Some of you may still think: “yeah, you are right, but I still feel that the pharma companies rip us off.” They can sell the drug infinitely now, asking for a large amount of money. Thus, earning much more than what they have invested in the first place.
My reply to it would be a NO! They can’t because here comes to play small a thing which is called a Patent. A patent is a legal defense system. It gives its owner the legal right to exclude others from making or selling their invention for 20 years. But the situation is even less colorful. A company would usually apply for the patent already during the drug discovery phase. That means that by the time the company gets the drug approved for the market, it would have only ten years left to sell the drug as a monopoly. Some countries have law technicalities, which allow them to extend a drug patent for a few more years. I won’t get into it to not complicate things.
In summary, a pharma company gets ten years to be the sole manufacturer of a drug that took them another ten years to develop.
Getting the Recipe for the Drug
If you are new to patent law, you probably ask yourself, how do other companies know how to produce the same drug? Do they steal the recipe?
So – no! When a pharma company applies for the patent, it must describe precisely how its drug works and what makes it unique. Therefore, it becomes public knowledge, and others have the entire blueprint. Therefore, a patent is a double-sided sword.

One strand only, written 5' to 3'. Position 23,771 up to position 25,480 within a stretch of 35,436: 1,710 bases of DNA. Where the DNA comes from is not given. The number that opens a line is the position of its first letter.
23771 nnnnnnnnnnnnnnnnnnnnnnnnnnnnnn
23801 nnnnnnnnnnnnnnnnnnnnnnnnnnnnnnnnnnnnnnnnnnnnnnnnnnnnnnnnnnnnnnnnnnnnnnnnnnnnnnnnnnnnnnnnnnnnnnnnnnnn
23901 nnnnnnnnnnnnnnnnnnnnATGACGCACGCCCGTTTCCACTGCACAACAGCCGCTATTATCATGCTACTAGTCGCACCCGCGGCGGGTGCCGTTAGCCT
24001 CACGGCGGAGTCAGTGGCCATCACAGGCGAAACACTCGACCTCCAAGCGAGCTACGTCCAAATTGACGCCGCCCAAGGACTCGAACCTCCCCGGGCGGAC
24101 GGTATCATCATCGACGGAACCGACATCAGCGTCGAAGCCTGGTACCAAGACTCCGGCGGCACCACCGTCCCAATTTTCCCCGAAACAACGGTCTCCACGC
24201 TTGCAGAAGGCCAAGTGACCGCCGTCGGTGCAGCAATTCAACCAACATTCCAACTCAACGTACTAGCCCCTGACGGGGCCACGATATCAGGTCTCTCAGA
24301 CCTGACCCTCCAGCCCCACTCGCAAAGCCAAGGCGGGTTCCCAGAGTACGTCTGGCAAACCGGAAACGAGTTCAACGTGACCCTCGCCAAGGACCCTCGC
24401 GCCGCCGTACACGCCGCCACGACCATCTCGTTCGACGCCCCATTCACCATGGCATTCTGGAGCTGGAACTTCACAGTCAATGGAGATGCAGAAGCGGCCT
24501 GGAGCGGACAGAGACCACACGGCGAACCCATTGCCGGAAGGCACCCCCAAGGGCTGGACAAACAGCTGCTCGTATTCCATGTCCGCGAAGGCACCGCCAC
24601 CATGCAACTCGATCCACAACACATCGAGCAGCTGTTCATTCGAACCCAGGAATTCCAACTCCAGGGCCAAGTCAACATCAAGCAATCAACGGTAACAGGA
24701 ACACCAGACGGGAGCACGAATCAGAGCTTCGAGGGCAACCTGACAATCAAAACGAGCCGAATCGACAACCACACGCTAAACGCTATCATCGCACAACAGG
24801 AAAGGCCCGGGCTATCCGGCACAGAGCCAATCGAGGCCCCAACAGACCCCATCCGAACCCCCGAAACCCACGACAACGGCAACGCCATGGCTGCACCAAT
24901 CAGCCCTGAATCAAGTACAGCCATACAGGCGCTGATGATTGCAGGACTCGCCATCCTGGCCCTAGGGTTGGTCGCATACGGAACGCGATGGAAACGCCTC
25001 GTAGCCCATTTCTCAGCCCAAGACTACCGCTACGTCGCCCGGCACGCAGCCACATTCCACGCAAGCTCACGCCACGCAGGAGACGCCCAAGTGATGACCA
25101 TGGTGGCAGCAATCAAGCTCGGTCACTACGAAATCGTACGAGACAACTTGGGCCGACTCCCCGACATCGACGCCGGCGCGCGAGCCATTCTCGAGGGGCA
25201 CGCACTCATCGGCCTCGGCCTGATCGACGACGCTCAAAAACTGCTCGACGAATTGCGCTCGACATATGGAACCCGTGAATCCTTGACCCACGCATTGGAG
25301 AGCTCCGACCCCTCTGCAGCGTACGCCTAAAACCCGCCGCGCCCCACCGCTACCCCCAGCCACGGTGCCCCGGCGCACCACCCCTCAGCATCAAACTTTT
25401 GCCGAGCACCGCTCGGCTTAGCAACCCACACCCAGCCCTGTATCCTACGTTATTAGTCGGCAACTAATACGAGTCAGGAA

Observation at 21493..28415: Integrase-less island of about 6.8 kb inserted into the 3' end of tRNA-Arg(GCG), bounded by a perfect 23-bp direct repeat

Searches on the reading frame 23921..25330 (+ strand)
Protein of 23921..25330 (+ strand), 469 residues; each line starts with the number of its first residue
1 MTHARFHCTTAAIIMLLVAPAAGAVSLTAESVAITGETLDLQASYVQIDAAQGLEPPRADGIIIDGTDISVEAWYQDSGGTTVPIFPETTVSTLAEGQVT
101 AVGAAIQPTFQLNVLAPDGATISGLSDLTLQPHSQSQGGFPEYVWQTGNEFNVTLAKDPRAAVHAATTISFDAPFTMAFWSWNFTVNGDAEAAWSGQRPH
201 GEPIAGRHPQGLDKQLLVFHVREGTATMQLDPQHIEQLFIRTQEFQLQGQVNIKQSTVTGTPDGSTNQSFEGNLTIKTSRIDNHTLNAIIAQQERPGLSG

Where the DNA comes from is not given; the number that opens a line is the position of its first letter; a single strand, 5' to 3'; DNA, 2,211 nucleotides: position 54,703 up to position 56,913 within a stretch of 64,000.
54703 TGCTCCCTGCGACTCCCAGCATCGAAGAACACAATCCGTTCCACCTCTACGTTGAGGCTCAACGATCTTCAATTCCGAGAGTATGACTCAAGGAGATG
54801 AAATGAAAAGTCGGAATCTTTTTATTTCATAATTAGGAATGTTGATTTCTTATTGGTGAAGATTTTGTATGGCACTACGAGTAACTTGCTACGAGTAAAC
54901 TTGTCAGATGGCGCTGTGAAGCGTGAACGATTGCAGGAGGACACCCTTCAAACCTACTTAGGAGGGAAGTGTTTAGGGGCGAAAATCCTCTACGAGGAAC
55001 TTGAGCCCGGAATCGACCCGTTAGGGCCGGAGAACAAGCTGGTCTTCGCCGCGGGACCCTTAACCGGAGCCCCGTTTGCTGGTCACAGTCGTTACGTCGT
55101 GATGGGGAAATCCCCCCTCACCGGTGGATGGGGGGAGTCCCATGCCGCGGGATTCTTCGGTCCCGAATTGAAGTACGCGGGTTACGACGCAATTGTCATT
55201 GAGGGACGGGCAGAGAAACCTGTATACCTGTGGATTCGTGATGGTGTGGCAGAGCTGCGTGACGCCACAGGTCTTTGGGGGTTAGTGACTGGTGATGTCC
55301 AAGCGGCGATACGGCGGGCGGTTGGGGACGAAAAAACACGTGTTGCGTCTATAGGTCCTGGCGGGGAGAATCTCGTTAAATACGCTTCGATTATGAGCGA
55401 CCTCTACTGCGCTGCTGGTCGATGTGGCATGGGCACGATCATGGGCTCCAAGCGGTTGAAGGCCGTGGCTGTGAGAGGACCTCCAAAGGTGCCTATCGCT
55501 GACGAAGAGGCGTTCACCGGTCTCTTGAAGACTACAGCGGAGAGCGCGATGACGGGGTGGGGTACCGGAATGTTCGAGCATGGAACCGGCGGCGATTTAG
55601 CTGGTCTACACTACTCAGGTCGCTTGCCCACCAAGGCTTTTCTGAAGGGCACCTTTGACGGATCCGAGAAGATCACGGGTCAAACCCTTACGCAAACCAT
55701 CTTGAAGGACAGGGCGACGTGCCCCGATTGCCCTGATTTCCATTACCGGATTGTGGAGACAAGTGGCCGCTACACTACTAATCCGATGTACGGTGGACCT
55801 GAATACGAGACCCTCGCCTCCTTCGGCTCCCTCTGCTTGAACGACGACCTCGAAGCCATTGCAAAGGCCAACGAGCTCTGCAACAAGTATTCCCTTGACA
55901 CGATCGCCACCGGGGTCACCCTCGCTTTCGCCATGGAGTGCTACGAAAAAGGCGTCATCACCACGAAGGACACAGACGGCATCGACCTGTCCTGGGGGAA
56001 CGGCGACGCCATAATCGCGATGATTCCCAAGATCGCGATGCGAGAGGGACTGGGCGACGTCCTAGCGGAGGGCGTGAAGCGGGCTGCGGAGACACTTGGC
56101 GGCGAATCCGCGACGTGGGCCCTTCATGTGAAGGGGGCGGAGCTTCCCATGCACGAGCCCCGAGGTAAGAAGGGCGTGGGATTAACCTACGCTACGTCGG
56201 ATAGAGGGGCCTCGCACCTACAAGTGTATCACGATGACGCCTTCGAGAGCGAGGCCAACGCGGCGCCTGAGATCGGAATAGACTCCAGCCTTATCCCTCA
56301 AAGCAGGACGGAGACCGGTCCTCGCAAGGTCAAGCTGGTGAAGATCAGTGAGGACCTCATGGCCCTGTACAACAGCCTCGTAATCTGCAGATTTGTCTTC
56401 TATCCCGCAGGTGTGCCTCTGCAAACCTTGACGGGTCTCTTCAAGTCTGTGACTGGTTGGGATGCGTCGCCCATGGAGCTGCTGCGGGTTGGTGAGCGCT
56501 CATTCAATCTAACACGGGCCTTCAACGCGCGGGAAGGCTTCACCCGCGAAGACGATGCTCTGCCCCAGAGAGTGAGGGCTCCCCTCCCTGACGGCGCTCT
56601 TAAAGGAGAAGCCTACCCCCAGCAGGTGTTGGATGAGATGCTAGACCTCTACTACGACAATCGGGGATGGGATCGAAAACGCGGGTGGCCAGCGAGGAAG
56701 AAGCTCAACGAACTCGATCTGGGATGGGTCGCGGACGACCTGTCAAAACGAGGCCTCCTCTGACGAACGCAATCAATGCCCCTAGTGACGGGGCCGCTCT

The inventor protects his invention for a short period, but afterward, everybody can use it.
In short, a patent is an incentive to be the first to discover new things while benefiting the greater good by disclosing your secrets.
Two Types of Pharmaceutical Companies
So, as mentioned, as soon as a patent expires, other companies may sell the same product. When we talk about pharma companies, we have to distinguish here between two types of those. The innovative pharmaceutical companies invest a lot of money and time in the research and development of new drugs but then rip the high returns for about ten years. On the other side, we have Generic Pharmaceutical Companies. Those wait until patents are expired and then manufacture the same drugs without investing much time and money in research. Generic pharma companies only have to show that their drug has the same active ingredients: quality, effectiveness, benefits, strength, and safety.
Sometimes the generic pharma companies don’t even wait for patents to expire but actively try to make a patent invalid with an army of attorneys.
It sounds wicked because the innovative companies invest tons of money in drug development, and then their rights are being snatched from them.
But it is legal and benefits the consumer, who gets to buy the drug for much cheaper, much earlier.
Drug Prices After the Loss of Exclusivity
For example, let’s look at a drug called Tamiflu, which Roche developed and released to the market in 1999. The price yearly revenue during exclusivity peaked at $750 million. As soon as several generic drugs entered the market in 2017, the revenue dropped to $200 million. We are talking about a drop of 73%! Therefore, if you get a subscription from your doctor for any medicine, make sure to ask the pharmacist if they have the same drug from a generic company. Doing so could save you much money.
At this point, you should understand the dynamics of the pharmaceuticals market and the reason for the initial high costs of medicine. What do you think about the medicine prices after reading this article?
Leave your thoughts in the comment section below.